You can read the forensics report that suggests Prince Mohammad Bin Salman Al Saud hacked Jeff Bezos's phone

Originally published at:

“Hello. I am a Nigerian Saudi prince, and I am willing to pay you to assist me in recovering funds that are owed me…”


delivered via an encrypted downloader hosted on WhatsApp’s media server

How does this work? Does WhatsApp allow you to upload programs to their servers to run? That seems like a huge attack surface.

If the richest guy in the world can get hacked, presumably with an army of security techs at his disposal, what hope do the rest of us poor schmucks have?

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Well, to be fair, no one wants to hack YOU specifically. Lots of people want to hack the rich and powerful.

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Just goes to show that even the rich and powerful (and tech savvy) still can’t resist clicking on video links.

Mr Bone Saw kind of gave things away when, after Bezos had some private, and rather secret, conversations about how Saudi Arabia had started an online propaganda campaign against him by, out of the blue, texting him that SA wasn’t targeting him at all… I mean, it was essentially, “Don’t believe those liars, we aren’t spying on you!” That’s a straight-up comedy bit.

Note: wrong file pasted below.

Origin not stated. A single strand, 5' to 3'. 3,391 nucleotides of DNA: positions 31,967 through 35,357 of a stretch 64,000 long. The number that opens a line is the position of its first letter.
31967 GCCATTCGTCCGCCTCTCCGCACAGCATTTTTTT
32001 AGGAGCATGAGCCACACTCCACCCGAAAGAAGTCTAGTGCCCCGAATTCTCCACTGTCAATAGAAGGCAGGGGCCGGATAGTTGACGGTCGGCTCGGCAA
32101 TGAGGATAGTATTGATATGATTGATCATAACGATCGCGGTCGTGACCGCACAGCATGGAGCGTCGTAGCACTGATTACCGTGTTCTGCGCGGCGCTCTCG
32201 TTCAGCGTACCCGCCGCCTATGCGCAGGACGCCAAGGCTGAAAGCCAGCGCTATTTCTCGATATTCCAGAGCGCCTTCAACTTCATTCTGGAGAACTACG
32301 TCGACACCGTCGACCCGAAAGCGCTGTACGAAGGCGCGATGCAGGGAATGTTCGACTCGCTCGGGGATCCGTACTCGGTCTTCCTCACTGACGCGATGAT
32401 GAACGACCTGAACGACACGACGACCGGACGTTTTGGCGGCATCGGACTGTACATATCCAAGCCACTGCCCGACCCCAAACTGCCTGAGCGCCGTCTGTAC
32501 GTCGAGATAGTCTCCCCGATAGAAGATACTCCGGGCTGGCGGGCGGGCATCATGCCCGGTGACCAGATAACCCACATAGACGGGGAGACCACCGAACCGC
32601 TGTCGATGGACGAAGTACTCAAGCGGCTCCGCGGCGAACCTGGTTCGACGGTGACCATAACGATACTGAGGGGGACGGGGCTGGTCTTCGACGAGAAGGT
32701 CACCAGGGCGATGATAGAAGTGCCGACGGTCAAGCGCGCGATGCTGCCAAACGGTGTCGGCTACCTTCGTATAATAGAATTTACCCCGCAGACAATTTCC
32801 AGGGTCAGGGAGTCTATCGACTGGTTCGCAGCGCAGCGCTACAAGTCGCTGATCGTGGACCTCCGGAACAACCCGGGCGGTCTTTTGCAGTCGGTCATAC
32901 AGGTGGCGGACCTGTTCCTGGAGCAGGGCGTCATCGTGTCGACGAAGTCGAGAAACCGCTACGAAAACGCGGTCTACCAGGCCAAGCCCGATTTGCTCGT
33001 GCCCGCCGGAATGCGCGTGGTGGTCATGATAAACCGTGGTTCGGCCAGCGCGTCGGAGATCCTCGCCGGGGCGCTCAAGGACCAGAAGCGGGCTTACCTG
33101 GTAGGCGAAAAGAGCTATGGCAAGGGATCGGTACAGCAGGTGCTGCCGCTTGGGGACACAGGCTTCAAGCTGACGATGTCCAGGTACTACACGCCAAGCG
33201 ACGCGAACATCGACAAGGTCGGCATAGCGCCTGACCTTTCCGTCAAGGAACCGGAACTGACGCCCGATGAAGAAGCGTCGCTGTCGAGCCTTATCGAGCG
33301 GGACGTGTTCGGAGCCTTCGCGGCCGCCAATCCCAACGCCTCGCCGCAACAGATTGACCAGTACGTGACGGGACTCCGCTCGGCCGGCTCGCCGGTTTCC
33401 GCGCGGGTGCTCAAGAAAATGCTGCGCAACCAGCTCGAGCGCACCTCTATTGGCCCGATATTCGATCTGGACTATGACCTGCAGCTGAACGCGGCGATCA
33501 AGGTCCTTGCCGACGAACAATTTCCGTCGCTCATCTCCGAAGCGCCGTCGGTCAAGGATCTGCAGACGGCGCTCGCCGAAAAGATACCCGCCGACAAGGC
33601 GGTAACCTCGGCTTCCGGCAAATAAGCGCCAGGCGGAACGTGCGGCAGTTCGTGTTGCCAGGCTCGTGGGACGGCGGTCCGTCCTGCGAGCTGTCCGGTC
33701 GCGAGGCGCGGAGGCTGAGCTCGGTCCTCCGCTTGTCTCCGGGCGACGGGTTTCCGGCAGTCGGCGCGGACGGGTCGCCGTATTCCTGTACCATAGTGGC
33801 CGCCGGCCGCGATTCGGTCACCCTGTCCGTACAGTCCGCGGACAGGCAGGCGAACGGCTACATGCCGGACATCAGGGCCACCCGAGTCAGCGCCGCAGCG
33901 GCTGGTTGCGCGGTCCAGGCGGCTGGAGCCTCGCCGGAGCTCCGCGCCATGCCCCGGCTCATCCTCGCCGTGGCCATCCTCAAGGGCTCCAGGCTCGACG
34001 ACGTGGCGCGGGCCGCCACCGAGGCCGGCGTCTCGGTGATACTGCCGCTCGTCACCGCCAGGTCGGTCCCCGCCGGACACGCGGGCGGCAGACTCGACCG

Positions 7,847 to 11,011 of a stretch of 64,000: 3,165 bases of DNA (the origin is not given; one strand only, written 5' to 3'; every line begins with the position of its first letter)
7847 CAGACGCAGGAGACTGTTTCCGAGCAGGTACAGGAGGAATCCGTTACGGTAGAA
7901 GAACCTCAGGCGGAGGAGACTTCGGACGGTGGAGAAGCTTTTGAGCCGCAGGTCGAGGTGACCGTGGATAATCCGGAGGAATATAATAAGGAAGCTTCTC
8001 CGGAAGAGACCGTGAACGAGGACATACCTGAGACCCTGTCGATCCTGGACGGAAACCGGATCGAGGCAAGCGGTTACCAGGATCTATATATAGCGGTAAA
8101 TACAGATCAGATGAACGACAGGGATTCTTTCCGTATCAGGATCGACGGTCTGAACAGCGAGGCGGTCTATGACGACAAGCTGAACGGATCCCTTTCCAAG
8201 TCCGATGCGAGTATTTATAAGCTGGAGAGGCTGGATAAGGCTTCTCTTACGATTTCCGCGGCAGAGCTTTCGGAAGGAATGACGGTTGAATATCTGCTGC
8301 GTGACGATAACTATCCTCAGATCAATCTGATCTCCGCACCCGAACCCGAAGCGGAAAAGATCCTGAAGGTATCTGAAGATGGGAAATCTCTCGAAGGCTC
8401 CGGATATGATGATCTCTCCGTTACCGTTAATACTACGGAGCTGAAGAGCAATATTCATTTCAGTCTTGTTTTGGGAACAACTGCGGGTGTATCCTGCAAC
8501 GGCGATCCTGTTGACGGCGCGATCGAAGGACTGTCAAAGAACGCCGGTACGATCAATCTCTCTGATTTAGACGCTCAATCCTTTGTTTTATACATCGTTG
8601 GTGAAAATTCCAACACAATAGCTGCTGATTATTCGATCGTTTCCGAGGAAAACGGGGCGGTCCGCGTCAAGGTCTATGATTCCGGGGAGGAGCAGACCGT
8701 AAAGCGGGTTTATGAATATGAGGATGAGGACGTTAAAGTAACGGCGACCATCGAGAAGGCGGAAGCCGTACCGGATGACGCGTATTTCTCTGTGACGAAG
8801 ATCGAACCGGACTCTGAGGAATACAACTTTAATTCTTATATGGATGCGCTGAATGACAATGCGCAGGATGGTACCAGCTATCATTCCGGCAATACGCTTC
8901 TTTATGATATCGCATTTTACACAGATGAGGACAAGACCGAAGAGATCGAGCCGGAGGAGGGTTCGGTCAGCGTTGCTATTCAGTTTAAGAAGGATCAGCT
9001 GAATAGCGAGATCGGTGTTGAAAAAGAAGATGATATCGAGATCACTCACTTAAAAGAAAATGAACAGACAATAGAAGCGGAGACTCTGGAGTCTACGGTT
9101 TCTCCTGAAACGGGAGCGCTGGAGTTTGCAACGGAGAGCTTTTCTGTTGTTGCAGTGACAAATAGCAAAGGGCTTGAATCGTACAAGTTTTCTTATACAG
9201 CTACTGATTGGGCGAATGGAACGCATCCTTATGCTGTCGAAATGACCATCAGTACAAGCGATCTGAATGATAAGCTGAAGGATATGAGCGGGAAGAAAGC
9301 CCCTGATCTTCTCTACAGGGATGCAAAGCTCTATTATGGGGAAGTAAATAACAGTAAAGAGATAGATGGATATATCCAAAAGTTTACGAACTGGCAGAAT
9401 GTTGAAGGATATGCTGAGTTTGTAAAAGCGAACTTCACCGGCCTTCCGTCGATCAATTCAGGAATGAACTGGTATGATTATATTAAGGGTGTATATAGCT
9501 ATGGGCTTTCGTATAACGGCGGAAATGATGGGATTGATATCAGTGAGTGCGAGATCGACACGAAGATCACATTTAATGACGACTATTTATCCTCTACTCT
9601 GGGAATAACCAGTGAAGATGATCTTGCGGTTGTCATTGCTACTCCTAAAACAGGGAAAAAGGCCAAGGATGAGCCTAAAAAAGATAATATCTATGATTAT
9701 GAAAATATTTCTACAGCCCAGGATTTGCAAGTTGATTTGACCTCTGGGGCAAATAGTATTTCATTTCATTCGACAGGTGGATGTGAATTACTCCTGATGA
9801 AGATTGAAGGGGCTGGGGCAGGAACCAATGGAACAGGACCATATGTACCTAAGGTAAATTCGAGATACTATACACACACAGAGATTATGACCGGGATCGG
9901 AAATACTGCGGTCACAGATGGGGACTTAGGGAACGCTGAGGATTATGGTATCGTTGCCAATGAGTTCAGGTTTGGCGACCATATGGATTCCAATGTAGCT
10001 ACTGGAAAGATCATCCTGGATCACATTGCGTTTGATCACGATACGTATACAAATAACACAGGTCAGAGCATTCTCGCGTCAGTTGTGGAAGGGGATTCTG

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If I understand correctly, they are referring to the encrypted downloader that is part of WhatsApp’s own systems, not some additional application that was uploaded to WhatsApp’s servers to run there. They are saying that since the actual attachment was encrypted in transit, they can’t be sure that the video was really the only thing that came down the pipe when Bezos clicked the button to download/view the video.

If you don’t find any malicious code in the video itself, but the problem started when the video was downloaded, you have to look for an alternate reason why downloading the video would trigger the problem (in this case, massive amounts of data getting exfiltrated from the phone).

Well, to be fair, no one wants to hack YOU specifically.

That doesn’t mean people aren’t trying to hack you (they definitely are), just that they don’t know or care who you are.

Right, but lack of direct targeting means you’re more likely to get hit by a broad fishing attack, not someone trying to actually personally hack you. Safety in numbers, I suppose.

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